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  • Steve Jobs Gets Congressional Inquiry on Apple's Privacy Policy



    Apple's recently revised privacy policy has raised some eyebrows, particularly the section about how the company - along with its partners and licensees - "may collect, use, and share precise location data, including the real-time geographic location of your Apple computer or device." Now, these newly carved terms of service regarding Apple's location-based features have attracted the attention of US lawmakers.

    Congress - and, in particular, the co-chairmen of the House Bi-Partisan Privacy Caucus - wants an explanation from Apple. From MMi's threads to newspaper headlines, Congress has taken notice of the rampant concern that Apple is collecting (possibly with the intention of sharing) important user data like the geographic location of iPhone and iPad use. On Tuesday, Paul covered the update and noted that while Google has been skillful about collecting user data since the arrival of Android, Apple and its flurry of patents for location-based ad services suggests that Cupertino is actively ramping up the intensity with which private data could be exploited.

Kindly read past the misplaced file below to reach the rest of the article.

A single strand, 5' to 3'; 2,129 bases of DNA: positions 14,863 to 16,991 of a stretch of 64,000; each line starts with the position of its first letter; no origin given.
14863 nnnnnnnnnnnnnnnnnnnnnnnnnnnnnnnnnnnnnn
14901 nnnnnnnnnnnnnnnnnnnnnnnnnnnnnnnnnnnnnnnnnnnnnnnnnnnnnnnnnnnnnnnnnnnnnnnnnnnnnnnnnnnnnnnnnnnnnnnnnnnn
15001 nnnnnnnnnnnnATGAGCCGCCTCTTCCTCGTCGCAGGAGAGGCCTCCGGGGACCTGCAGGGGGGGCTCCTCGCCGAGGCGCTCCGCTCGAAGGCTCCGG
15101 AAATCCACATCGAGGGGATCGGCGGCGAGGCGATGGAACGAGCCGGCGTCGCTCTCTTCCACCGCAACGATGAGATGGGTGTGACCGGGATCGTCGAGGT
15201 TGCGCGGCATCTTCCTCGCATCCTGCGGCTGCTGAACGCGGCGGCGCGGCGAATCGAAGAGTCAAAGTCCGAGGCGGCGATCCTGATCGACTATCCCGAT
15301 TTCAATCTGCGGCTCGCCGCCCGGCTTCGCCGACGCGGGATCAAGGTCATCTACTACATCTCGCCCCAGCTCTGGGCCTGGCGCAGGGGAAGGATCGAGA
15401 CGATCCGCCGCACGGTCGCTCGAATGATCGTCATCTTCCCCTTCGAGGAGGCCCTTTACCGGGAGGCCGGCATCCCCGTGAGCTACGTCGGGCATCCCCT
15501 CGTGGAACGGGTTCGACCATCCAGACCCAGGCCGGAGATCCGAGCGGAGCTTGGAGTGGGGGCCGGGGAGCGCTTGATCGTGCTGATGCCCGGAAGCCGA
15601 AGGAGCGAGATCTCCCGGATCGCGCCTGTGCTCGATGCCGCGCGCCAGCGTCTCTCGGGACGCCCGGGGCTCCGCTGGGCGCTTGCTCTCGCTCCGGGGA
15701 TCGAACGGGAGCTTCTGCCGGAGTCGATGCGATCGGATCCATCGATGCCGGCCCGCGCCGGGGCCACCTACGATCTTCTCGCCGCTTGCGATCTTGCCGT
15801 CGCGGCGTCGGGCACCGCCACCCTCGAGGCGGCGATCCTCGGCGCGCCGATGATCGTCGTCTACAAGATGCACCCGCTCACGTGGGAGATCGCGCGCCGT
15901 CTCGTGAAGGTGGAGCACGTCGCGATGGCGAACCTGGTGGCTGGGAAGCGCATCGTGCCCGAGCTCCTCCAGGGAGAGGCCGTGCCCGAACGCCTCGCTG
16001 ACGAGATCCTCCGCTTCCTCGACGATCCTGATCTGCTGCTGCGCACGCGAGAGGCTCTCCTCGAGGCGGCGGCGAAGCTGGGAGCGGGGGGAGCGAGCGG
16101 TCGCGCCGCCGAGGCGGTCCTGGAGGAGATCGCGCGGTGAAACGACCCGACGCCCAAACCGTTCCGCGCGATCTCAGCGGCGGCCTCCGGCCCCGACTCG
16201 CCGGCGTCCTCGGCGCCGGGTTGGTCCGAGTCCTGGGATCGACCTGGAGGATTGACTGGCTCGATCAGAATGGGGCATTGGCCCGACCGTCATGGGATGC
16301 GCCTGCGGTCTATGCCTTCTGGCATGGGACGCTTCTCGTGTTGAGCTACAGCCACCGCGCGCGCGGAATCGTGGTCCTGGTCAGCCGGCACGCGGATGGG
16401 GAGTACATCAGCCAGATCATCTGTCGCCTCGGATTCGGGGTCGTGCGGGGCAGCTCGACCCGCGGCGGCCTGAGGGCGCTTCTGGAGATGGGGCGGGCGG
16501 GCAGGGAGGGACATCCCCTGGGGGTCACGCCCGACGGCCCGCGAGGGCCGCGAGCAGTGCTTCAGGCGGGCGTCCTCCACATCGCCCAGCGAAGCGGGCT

Although Steve Jobs has been known to respond to email on occasion, he is yet to respond to mine regarding this matter. It might, however, be in his best interest to respond to the letter he received Thursday from Reps. Edward J. Markey and Joe Barton, who stated: "Given the limited ability of Apple users to opt out of the revised policy and still be able to take advantage of the features of their Apple products, we are concerned about the impact the collection of such data could have on the privacy of Apple's customers."

    To read the letter in its entirety, click here.

    For now, Apple says users should have no privacy concerns because data is collected anonymously. But no shortage of analysts suggest that the data Apple is collecting could, in fact, be used to identify people "based on behavior patterns."
    This article was originally published in forum thread: Steve Jobs Gets Congressional Inquiry on Apple's Privacy Policy started by Michael Essany View original post